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Ugetsu Monogatari
cast: Kinuyo Tanaka, Masayuki Mori, Machiko Kyo, Sakae Ozawa, and Mitsuki Mito

director: Kenji Mizoguchi

94 minutes (PG) 1955
widescreen ratio 2.35:1
Eureka DVD Region 2 retail

RATING: 8/10
reviewed by J.C. Hartley
Part of the masters of cinema series, and released with the director's Oyu-Sama, Ugetsu Monogatari is an adaptation of Akinari's story from Tales Of Moonlight And Rain. The film introduced Mizoguchi to the west, and won him the Silver Lion at Venice.

In 16th century Japan, at a time of civil war, a farmer, Genjuro (Masayuki Mori) earns more money than he has ever made selling the bowls and pots he makes as a sideline at market. His wife Miyagi (Kinuyo Tanaka) insists that they now possess all they need but Genjuro is ambitious. His brother-in-law Tobei (Sakae Ozawa) wants to be a samurai, and fight in the war for profit, but needs armour and a spear. The three, along with Genjuro's sister Ohama (Mitsuki Mito), throw and fire a whole range of ceramic ware but are interrupted by soldiers seizing men for forced labour. The family escapes and miraculously the pots survive in the kiln. They set off across the lake to sell their wares in a larger town but are alerted to the activities of river pirates. Genjuro sets his wife and small son Genichi down on shore with instructions to return home. Genjuro, Ohama and Tobei do well at market, and while Tobei apparels himself as a warrior, Genjuro is approached by the Lady Wakasa (Machiko Kyo) and her maidservant, who invite him back to their manor to receive payment for his pots and bowls.

Tobei deserts Ohama, who is seized by a warrior band and raped in a temple. At the home of Lady Wakasa, Genjuro is seduced and, forgetting Miyagi, accepts her offer of marriage, whiling away his days in picnics and love-making. Tobei steals the severed head of a rival general and is rewarded with rank and vassals. Returning to his old province, Tobei agrees to the pleas of his men to stop at a brothel, where he discovers Ohama who has been forced into prostitution in order to survive on her own.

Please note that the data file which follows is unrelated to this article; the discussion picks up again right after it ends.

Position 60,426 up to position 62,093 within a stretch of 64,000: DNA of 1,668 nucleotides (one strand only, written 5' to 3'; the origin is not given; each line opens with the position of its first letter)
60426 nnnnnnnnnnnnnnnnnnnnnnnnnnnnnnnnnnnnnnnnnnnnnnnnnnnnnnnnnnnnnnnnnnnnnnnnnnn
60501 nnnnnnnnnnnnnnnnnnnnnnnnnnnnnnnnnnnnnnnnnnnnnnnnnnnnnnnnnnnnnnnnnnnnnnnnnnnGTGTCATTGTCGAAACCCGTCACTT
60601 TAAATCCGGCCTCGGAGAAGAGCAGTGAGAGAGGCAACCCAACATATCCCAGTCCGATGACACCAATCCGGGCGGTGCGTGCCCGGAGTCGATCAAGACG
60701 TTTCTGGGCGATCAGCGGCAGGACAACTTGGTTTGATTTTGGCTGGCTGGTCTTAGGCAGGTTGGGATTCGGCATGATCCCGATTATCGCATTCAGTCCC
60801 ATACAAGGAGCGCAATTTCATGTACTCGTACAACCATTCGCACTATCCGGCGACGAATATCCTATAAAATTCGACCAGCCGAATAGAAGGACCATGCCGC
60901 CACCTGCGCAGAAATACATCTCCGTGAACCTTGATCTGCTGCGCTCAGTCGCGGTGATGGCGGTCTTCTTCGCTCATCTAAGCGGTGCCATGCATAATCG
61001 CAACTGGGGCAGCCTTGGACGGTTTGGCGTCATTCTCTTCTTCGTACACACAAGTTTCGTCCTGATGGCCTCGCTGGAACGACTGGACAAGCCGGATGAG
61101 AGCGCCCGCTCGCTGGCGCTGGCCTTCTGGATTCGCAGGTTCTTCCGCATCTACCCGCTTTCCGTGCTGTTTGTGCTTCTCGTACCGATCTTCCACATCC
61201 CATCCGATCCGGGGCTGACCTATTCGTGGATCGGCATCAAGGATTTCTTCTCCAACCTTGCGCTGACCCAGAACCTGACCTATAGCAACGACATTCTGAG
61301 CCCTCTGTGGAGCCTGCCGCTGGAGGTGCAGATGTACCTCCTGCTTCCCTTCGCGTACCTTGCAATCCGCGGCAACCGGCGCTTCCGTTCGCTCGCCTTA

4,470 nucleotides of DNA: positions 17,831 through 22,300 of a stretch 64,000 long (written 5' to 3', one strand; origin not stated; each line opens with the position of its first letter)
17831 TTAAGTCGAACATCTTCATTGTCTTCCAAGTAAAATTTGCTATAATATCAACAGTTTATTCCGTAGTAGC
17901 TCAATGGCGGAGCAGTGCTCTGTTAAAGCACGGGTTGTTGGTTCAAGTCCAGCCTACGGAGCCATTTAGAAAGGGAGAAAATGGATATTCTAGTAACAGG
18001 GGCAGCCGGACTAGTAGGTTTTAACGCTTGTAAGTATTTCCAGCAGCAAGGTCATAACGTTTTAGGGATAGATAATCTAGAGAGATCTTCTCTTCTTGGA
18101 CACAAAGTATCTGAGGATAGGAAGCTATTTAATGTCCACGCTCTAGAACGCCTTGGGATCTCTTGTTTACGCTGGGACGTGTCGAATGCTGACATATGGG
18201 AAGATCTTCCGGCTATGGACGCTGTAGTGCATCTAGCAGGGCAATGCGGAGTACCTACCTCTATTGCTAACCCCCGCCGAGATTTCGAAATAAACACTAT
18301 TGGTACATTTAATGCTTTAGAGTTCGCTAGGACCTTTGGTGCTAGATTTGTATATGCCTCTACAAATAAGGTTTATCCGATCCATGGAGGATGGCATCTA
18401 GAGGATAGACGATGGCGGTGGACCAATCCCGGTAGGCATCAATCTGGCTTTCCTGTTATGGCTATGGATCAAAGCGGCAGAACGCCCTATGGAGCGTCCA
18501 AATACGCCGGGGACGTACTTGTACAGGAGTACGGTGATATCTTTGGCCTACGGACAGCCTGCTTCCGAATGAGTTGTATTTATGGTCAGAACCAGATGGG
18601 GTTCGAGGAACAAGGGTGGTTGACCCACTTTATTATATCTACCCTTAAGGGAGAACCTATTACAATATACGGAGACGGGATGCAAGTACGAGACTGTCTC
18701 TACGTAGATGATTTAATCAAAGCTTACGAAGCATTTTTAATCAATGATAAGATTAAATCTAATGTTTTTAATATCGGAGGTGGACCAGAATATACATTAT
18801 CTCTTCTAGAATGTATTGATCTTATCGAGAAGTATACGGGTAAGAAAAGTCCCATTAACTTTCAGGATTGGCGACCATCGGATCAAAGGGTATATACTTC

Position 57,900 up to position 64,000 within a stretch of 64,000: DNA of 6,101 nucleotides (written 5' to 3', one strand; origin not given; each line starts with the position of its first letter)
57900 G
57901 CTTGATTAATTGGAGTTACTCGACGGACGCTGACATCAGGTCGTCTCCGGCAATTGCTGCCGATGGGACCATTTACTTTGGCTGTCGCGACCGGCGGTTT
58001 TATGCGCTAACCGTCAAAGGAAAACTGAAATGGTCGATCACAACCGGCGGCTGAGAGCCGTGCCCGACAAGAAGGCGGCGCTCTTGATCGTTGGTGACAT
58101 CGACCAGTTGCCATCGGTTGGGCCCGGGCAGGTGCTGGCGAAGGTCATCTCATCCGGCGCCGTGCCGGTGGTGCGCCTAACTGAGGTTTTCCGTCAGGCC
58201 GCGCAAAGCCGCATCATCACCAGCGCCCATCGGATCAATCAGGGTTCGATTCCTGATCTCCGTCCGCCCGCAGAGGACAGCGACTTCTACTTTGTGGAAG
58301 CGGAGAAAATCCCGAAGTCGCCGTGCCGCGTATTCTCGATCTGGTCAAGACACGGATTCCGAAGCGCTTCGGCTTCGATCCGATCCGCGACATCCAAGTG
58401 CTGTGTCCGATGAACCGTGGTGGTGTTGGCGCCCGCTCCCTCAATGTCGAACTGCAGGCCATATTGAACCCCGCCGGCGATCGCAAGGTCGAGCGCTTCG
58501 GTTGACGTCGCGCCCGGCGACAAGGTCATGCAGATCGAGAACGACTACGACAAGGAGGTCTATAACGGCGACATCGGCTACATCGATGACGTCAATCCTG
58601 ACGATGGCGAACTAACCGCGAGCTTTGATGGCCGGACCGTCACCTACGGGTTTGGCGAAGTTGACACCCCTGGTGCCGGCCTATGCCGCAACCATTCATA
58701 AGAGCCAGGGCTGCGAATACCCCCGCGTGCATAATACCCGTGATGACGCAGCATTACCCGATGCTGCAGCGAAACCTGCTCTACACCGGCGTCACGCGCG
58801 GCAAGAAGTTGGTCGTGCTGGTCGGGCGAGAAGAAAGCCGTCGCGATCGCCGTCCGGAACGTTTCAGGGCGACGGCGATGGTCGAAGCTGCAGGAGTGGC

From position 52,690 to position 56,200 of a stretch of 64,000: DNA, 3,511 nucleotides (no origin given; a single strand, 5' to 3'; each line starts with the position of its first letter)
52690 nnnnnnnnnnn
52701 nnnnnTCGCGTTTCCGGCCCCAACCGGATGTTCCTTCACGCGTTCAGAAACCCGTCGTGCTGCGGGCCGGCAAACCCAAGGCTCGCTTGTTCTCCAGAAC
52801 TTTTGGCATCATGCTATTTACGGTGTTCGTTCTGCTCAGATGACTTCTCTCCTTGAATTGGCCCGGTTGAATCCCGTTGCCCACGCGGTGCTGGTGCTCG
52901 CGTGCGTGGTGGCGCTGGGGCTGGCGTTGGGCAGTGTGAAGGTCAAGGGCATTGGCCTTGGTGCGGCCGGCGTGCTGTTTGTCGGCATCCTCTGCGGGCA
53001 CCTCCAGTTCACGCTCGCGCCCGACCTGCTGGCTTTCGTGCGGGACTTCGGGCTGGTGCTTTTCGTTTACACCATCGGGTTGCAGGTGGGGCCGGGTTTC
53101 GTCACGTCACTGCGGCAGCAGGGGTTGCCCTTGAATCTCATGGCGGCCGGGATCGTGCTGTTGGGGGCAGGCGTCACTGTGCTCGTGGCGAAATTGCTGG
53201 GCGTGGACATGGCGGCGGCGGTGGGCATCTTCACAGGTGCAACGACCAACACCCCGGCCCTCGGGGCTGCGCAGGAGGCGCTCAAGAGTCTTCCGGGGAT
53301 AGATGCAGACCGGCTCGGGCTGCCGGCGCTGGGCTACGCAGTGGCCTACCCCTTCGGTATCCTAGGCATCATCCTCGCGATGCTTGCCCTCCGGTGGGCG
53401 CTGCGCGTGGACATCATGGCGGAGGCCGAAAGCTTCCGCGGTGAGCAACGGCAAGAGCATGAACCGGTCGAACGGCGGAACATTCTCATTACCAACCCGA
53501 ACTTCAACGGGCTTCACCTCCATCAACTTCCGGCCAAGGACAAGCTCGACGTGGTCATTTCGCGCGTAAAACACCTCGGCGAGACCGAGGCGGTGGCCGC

Villagers shun Genjuro when he buys gifts for Lady Wakasa; a priest alerts him to his imminent death and offers to perform an exorcism. Back with his bride, the prayers and curses painted on Genjuro's body repel the Lady Wasaka, and she and her maid reveal that the lady was killed while still a virgin and has returned as a spirit to enjoy the earthly pleasures that were denied her. She wishes to return to the spirit world and takes Genjuro with her. Genjuro escapes and returns home, where he is reunited with Miyagi and Genichi, but in the morning the village headman reveals that while bringing Genichi back to safety, Miyagi was killed by soldiers. Miyagi's spirit survived long enough to see Genjuro return to his own hearth. The film ends with Genjuro, Ohama and Tobei working together, while Miyagi's spirit voice muses that now everything is as she wished but unfortunately she is dead, which is the way of the world.

There are elements of Candide in this parable, and certainly the ending echoes the notion of hard work and being content with what one is given. What starts as a conventional story is transformed by the introduction of supernatural elements, which are integrated so well that, although they are shocking and disturbing, they are almost accepted as commonplace in the culture. Small touches display Mizoguchi's artistry. When Ohama is taken away to be raped by the soldiers, the camera focuses upon her abandoned sandals by the river. Machiko Kyo as the demonic Lady Wasaka broods over Genjuro like a snake filled with erotic power. At moments of grief and distress Mizoguchi's actors turn their faces from the camera, only at the end in Miyagi's face illuminated by candlelight do we see the expression of regret and sorrow at her sacrifice.
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